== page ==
An army of employees are needed to meet today’s global sustainability challenges – product designers, supply managers, economists, scientists, architects and many others with the knowledge to both recognize unsustainable practices and find ways to improve sustainability.
Employers are increasingly looking for people with these qualifications and skills. According to some reports, there’s been a tenfold increase in the number of jobs with “sustainability” in the title over the last decade, reaching 177,000 in 2021. While the number of “green jobs” grew globally at a rate of 8% per year over the last five years, the number of people listing green skills in their profiles only grew by 6% per year, according to a LinkedIn analysis of its nearly 800 million users.
There are simply not enough skilled workers to meet the rapid growth in green and sustainability jobs available. As a result, MRI has also seen a corresponding increase in the number of recruiters who specialize in the sector to reduce the talent gap. Too few people have the specialized and relevant expertise and experience, finding them requires the kind of comprehensive network of potential candidates that recruiters cultivate, and once identified competition to hire them is fierce.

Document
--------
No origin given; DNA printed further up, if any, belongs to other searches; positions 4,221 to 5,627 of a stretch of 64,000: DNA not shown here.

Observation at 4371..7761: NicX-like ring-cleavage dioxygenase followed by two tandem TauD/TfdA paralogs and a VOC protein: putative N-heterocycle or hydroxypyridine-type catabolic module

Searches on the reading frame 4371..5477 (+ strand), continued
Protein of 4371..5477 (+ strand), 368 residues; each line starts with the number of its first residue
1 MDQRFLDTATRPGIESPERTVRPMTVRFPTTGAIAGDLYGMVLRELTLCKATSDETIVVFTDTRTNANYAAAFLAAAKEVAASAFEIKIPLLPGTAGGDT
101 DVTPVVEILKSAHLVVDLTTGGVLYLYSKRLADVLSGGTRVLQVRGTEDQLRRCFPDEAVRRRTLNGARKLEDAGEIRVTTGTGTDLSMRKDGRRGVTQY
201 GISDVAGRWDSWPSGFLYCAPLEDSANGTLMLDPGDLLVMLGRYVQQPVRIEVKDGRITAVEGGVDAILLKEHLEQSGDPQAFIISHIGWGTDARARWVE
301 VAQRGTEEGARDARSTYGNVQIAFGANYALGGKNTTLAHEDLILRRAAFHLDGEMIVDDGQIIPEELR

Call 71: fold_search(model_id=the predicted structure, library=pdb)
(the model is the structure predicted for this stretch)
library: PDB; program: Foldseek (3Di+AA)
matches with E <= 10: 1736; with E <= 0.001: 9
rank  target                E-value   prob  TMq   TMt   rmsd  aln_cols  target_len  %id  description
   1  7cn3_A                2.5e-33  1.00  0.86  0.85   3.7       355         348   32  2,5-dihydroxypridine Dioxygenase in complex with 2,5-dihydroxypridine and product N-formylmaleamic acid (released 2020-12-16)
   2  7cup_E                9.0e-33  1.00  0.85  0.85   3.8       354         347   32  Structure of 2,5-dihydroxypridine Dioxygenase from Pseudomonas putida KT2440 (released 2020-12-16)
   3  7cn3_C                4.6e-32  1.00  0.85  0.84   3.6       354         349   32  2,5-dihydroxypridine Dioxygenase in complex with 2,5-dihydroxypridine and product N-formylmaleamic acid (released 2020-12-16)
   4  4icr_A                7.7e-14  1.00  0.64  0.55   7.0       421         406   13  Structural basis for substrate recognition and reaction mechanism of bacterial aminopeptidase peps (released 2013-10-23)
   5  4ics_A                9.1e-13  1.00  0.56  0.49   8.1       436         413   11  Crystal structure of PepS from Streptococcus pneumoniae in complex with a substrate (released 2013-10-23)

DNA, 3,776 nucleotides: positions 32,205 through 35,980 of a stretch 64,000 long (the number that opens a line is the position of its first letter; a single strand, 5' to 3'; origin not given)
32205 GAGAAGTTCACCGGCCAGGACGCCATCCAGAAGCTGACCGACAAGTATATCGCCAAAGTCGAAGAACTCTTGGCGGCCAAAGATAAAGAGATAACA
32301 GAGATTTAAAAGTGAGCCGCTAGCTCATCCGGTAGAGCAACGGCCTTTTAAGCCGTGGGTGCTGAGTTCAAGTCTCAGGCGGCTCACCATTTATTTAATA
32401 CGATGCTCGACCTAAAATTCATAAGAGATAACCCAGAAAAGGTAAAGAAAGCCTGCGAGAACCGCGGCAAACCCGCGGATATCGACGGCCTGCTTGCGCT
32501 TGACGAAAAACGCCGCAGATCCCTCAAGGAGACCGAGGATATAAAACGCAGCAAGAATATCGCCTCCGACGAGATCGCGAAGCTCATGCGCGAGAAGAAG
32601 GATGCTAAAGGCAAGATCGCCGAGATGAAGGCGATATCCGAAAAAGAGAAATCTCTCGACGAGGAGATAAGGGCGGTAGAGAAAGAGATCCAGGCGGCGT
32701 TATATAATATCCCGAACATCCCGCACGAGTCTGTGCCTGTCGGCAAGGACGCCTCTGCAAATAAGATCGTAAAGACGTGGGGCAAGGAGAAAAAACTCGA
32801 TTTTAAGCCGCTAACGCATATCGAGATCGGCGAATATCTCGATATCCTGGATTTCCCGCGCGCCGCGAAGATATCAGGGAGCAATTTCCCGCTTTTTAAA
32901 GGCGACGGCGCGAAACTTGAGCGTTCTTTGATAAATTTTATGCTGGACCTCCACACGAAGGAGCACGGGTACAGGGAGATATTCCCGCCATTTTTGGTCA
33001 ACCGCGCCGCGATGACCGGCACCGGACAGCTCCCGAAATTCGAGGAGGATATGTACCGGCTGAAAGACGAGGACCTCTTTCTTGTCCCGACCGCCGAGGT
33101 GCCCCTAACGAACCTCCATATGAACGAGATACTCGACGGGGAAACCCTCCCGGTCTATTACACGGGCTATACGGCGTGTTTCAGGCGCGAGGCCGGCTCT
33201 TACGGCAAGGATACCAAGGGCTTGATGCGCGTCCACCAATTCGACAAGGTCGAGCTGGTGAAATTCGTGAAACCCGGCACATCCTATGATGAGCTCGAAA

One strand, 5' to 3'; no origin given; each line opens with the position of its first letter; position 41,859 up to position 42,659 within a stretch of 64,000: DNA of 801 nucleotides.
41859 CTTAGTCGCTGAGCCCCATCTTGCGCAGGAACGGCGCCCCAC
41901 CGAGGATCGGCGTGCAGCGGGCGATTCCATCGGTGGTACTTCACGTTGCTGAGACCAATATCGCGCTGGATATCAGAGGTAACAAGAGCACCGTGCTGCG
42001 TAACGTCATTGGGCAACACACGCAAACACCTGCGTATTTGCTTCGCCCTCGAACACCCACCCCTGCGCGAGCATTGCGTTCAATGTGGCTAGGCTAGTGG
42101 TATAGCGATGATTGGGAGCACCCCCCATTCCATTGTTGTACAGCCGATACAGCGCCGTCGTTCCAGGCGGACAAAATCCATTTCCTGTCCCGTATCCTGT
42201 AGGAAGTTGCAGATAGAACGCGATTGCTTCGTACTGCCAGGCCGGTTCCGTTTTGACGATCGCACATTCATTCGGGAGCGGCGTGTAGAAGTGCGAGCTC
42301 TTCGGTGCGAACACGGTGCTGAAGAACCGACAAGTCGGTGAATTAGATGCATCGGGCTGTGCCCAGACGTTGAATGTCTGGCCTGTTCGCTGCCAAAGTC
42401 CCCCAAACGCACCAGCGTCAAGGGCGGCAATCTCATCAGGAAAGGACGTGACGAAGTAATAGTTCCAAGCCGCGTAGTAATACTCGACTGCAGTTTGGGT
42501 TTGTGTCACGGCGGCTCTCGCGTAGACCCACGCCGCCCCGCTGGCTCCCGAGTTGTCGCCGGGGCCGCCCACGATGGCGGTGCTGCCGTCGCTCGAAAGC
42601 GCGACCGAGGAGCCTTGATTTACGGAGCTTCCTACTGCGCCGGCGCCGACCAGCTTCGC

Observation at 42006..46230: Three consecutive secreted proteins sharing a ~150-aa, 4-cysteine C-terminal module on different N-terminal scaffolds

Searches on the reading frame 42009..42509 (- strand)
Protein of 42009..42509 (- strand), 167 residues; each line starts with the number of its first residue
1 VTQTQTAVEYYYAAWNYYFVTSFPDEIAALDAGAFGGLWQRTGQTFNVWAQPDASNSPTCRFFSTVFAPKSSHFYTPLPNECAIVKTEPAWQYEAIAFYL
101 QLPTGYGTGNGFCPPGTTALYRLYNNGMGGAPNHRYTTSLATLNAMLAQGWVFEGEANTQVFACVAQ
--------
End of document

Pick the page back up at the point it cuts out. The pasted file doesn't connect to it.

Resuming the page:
As talent has grown scarce, salaries paid by companies in the industry have risen and are expected to keep growing. Notable variations exist among geographies, individual positions, and company types, according to research conducted by McKinsey: Renewable development: Overcoming talent gaps. Unsurprisingly, US companies pay significantly more than their European counterparts: the average US salary is roughly 40 percent higher, says McKinsey.
To find the right talent at affordable salaries, companies will have to rethink critical HR and recruitment strategies and processes and be willing to invest heavily in attracting and retaining talent. In addition to seeking out specialized recruiters, they have to work on cultivating a strong brand, developing a clear career path for key job positions, and building bench strength by focusing on early capture of potential talent.